Recently, I was invited to Marietta Wine Market for a tasting of Cakebread Cellars wines. Located just a block off the square in downtown Marietta, the Wine Market has a very nice selection of wines, along with local beers, a variety of cheeses, and more. They do wine tours, and in fact the owners had just gotten back from conducting a port tour in Portugal. Their tasting events are also built around having the participants make a donation to go to a local charity.
In the community, Bentley is regarded as the true host and owner of the establishment. He oversees things most days, though -- sadly -- he didn't stay for our tasting. He is such a part of things that cold-calling salesmen have been known to call and ask to speak to him, according to the owners.
There was a nice turnout for the evening, and the relaxed atmosphere allowed for a number of discussions about the wine.
The evening started with the Cakebread Chardonnay. I want to start by saying that chardonnay has not been my favorite wine over the years. A good bit of that comes from experiences with American chardonnays, where the vinters were determined to make a mark for themselves by having the most oak flavor possible. Oaking was the thing, and frankly if I wanted that much oak flavor I would simply go out and cut an oak branch to chew on. So, I admit I approached this part of the tasting with some degree of trepidation.
From the start, I was quite pleasantly surprised. The nose was filled not with oak, but with tart green fruit, floral notes, citrus, and hints of honey. The rich full mouth did have oak, but also butter so that the two traditional flavors of a good chardonnay were very well balanced. Oak and butter lead into lime and fruit, with a sweet finish on the sides. The finish is clean, and there is a nice bit of tartness. In all, one of the best chardonnays I've had in quite some time.
Next was the Pinot Noir, which had a nice nose with red fruit, chocolate, and hints of leather. The nice mouth was mild, and rich with red fruit, dark chocolate, and leather. The finish was clean and dry, with very little hints of spice on the side.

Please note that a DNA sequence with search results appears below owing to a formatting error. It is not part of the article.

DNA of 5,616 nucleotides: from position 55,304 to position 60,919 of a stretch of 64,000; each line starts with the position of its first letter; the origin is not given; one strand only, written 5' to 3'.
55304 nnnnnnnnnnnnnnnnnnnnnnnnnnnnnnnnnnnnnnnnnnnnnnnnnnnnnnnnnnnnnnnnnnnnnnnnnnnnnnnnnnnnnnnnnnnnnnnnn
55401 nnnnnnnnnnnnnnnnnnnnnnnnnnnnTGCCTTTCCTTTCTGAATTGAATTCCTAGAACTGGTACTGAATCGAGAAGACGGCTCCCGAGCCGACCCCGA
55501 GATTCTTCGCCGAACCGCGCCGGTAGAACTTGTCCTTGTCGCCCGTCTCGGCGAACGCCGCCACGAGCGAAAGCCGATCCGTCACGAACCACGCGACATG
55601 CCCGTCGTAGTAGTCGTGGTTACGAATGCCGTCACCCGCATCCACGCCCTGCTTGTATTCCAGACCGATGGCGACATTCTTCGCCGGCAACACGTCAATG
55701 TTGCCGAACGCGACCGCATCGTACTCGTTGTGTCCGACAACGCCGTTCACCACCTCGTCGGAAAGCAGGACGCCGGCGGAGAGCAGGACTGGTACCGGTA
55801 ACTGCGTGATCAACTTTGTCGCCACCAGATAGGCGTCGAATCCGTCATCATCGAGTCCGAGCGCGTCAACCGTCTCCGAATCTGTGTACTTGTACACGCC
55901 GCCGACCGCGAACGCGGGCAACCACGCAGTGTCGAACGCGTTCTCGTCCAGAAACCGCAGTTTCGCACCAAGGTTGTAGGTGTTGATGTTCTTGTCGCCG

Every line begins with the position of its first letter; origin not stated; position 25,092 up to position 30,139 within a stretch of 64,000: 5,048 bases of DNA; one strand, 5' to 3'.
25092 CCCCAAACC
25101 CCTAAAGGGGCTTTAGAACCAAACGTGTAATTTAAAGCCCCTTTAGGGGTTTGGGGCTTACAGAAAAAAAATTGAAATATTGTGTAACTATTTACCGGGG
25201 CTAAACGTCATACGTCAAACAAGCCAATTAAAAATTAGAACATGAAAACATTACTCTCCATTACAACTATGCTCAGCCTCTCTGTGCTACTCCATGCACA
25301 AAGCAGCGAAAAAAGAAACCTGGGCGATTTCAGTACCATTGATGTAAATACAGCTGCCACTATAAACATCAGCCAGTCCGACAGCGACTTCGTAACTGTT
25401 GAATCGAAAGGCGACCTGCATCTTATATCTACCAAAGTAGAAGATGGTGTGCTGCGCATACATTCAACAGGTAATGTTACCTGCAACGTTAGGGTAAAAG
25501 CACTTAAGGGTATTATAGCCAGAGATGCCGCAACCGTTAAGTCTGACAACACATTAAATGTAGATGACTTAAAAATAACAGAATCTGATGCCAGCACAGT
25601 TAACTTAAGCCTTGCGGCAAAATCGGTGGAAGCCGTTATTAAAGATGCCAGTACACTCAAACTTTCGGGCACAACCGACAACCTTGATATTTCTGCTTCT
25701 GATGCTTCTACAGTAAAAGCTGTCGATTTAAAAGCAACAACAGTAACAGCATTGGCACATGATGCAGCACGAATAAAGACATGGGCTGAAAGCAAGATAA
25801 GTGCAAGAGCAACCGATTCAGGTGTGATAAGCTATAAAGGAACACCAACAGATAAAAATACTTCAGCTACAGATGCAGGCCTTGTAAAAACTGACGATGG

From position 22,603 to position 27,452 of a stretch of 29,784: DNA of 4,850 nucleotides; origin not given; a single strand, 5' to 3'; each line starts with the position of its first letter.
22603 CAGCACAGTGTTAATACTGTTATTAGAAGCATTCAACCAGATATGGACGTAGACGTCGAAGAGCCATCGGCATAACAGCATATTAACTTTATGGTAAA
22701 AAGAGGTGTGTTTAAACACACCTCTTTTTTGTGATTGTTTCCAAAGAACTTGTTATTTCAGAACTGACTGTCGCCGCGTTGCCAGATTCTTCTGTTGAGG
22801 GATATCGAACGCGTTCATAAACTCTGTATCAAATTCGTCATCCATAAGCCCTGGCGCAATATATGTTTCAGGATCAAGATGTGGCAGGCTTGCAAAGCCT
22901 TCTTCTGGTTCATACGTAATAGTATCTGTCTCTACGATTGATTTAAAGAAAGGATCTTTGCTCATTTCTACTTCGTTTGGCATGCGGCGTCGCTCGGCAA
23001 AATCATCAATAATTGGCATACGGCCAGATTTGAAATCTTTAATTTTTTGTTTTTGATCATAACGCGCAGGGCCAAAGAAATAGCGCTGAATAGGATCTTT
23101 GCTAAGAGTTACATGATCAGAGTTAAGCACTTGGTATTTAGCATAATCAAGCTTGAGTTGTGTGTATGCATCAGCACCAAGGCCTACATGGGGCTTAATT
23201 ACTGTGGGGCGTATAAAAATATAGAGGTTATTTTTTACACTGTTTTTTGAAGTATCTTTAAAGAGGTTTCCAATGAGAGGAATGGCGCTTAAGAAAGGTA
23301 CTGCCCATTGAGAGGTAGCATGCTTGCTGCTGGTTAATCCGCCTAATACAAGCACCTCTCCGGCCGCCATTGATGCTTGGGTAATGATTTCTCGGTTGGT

Next came the best wine of the evening, in my opinion: the Zinfandel. The solid nose was rich with spice, dark chocolate, leather, fruit, and hints of aged tobacco. The nice body was rich and solid, with spice notes of cinnamon, anise, more over dark chocolate, ripe red fruit, leather, and tobacco. There was a bit of tartness to balance the sweet rich flavor, and the long finish let one savor the components. It was a delightfully complex yet understated wine that invites you to savor and explore.
Our evening ended with the Cabernet Sauvignon. The sharp nose contained old leather and tobacco, with hints of red fruit and spice. The mouth as full bodied and rich with leather, tobacco, red fruit, and hints of cinnamon and cloves. The strong finish was long, allowing one to savor a good solid Cabernet.
Cakebread Cellars clearly has earned its reputation, and this event reminded me of that. It also has me much more optimistic about the state of American Chardonnays, and knowing one that I would not hesitate to serve guests.
Also, if you are in the area and want to know what events are planned -- not just tastings -- look to the full events list. They publish all events they are sent by groups and organizations, and this is a great resource for residents and visitors alike.